Chinese regulators blame brokerage's computer for stock frenzy

Chinese regulators blame brokerage's computer for stock frenzy

Summary: A software design flaw at Everbright Securities was apparently the cause of last week's wild trading swings on the Shanghai Stock Exchange, rather than earlier suspected human error.

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TOPICS: Software, Banking, China
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The wild swings in Chinese stock prices last Friday was apparently caused by a design flaw in a brokerage's computer system.

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Chinese regulators blame brokerage's computer for stock frenzy.

China's main market index had spiked nearly 6 percent in 3 minutes before dropping back, as a result of an avalanche of orders from Everbright Securities, said a report by Associated Press on Sunday.

According to the China Securities Regulatory Commission (CSRC) in a statement, its investigators concluded the brokerage's software design flaws had failed to limit orders and prices, and there was no evidence suggesting human error.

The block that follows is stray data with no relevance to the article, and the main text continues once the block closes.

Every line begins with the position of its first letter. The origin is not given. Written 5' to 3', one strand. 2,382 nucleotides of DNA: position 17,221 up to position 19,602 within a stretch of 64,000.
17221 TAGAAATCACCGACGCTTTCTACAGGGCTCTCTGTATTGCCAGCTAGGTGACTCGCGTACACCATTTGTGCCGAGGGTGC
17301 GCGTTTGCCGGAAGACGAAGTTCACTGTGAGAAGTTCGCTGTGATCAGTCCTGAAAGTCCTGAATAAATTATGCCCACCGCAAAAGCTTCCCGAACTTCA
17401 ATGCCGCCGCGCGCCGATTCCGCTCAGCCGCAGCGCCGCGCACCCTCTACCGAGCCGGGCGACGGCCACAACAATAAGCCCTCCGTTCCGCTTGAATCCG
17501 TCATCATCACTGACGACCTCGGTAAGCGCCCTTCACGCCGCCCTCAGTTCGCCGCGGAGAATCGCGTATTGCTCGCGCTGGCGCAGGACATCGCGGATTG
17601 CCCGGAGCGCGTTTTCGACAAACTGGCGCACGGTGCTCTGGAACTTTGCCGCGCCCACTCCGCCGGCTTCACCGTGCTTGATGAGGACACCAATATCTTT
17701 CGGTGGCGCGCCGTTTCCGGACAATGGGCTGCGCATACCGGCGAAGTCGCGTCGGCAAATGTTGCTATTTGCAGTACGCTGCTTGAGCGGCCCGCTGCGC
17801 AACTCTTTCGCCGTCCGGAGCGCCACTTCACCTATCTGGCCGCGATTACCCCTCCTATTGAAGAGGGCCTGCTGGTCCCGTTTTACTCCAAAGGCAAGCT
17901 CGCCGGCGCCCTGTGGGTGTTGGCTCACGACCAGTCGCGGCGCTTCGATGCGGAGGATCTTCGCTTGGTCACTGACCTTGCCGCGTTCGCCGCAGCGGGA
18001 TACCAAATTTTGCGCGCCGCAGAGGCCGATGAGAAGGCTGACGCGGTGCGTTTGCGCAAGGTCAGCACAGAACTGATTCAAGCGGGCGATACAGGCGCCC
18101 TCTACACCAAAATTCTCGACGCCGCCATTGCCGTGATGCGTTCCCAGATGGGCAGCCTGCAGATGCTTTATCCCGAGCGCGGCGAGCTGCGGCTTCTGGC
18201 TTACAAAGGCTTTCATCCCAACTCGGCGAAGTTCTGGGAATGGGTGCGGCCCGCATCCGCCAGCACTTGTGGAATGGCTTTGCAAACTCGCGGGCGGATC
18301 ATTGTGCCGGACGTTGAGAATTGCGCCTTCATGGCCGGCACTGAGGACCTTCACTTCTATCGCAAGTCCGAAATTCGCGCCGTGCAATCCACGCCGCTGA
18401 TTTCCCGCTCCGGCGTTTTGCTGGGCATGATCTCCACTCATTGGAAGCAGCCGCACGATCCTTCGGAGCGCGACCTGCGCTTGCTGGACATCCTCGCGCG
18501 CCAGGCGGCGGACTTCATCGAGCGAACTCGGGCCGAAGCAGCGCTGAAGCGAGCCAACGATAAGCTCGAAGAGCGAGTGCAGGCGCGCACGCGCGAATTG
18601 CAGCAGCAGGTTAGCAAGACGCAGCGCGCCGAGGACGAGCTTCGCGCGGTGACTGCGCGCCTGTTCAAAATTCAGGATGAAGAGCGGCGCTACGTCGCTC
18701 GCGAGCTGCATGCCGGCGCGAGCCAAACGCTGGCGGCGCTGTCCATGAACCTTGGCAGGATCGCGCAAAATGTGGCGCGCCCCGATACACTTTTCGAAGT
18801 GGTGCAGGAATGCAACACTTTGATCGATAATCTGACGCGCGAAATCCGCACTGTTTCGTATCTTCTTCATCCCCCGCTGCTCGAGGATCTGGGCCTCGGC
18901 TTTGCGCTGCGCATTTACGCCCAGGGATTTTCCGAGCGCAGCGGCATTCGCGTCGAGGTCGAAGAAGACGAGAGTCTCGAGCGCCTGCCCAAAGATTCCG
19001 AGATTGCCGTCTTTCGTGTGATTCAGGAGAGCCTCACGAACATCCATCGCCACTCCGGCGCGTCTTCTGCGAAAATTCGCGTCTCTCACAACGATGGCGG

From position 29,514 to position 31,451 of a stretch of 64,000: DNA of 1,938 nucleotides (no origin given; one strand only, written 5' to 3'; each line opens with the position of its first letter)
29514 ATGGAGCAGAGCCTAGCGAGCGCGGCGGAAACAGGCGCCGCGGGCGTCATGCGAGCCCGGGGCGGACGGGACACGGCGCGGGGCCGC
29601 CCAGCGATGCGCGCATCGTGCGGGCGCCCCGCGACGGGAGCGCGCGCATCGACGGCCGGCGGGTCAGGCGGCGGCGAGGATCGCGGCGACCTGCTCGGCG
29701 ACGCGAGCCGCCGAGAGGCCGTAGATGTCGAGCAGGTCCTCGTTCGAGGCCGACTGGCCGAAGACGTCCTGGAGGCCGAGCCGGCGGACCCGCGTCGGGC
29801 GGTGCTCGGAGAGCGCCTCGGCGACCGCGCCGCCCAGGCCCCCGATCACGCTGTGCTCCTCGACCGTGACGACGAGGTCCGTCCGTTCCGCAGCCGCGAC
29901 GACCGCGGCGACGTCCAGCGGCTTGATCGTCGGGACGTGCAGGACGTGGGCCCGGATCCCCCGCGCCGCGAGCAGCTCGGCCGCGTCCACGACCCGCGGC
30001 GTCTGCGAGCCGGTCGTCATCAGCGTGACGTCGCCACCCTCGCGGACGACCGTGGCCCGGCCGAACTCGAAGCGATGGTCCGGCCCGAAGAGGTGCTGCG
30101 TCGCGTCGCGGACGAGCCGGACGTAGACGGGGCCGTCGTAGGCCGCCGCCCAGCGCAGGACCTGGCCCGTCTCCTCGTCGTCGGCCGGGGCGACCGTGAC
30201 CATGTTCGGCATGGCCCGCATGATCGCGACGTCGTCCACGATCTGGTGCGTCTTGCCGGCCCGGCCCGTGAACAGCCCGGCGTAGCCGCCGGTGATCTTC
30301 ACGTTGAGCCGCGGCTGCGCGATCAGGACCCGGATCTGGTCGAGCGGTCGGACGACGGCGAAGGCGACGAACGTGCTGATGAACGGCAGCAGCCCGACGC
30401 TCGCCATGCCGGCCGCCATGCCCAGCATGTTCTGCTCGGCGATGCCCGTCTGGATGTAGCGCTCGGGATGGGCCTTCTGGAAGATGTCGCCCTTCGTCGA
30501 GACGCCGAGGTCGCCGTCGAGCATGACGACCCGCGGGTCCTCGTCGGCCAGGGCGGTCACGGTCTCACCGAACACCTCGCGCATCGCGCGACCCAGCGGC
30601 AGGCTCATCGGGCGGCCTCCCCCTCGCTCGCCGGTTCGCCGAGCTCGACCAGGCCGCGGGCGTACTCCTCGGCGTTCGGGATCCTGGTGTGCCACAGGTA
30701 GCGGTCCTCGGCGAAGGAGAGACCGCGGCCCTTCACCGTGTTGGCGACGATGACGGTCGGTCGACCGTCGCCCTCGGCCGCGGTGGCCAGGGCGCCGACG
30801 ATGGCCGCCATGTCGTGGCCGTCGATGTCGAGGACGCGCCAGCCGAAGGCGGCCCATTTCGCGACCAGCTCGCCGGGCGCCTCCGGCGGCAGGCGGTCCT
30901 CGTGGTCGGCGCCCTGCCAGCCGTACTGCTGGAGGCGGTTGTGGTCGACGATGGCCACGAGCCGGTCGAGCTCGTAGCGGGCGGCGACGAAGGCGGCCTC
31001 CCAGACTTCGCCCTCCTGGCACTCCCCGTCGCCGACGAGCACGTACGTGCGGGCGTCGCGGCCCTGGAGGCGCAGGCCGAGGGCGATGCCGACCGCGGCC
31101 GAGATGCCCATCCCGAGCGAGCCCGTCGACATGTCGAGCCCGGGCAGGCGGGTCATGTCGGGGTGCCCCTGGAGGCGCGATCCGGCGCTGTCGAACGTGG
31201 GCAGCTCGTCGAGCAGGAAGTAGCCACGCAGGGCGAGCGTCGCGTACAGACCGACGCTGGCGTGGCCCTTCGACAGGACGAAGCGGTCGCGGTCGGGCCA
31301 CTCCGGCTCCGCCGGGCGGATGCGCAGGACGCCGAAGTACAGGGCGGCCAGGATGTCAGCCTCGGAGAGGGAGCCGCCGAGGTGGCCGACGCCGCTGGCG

Everbright's orders had caused trading volume to rise over 50 percent above Thursday's level. Its orders totalled 23.4 billion yuan (US$3.7 billion), with completed transactions nearly 7.3 billion yuan (US$1.2 billion).

Prices of major companies such as PetroChina, Sinopec, ICBC, Bank of China and other blue chips shot up to their maximum daily limit of 10 percent before dropping back.

The CSRC said there were obvious faults in internal control and systems, and Everbright would be severely dealt according to the law after investigations are complete. The authorities noted this was the country's first such incident, and added while an extremely isolated case it exposed gaps in the system.

Just last year on the New York Stock Exchange, a botched software upgrade by brokerage Knight Capital Group triggered a flood of orders which resulted in a US$440 million loss.

 

Topics: Software, Banking, China

About

Loves caption contests, leisurely strolls along supermarket aisles and watching How It's Made. Ryan has covered finance, politics, tech and sports for TV, radio and print. He is also co-author of best seller "Profit from the Panic". Ryan is an editor at ZDNet's Asia/Singapore office.

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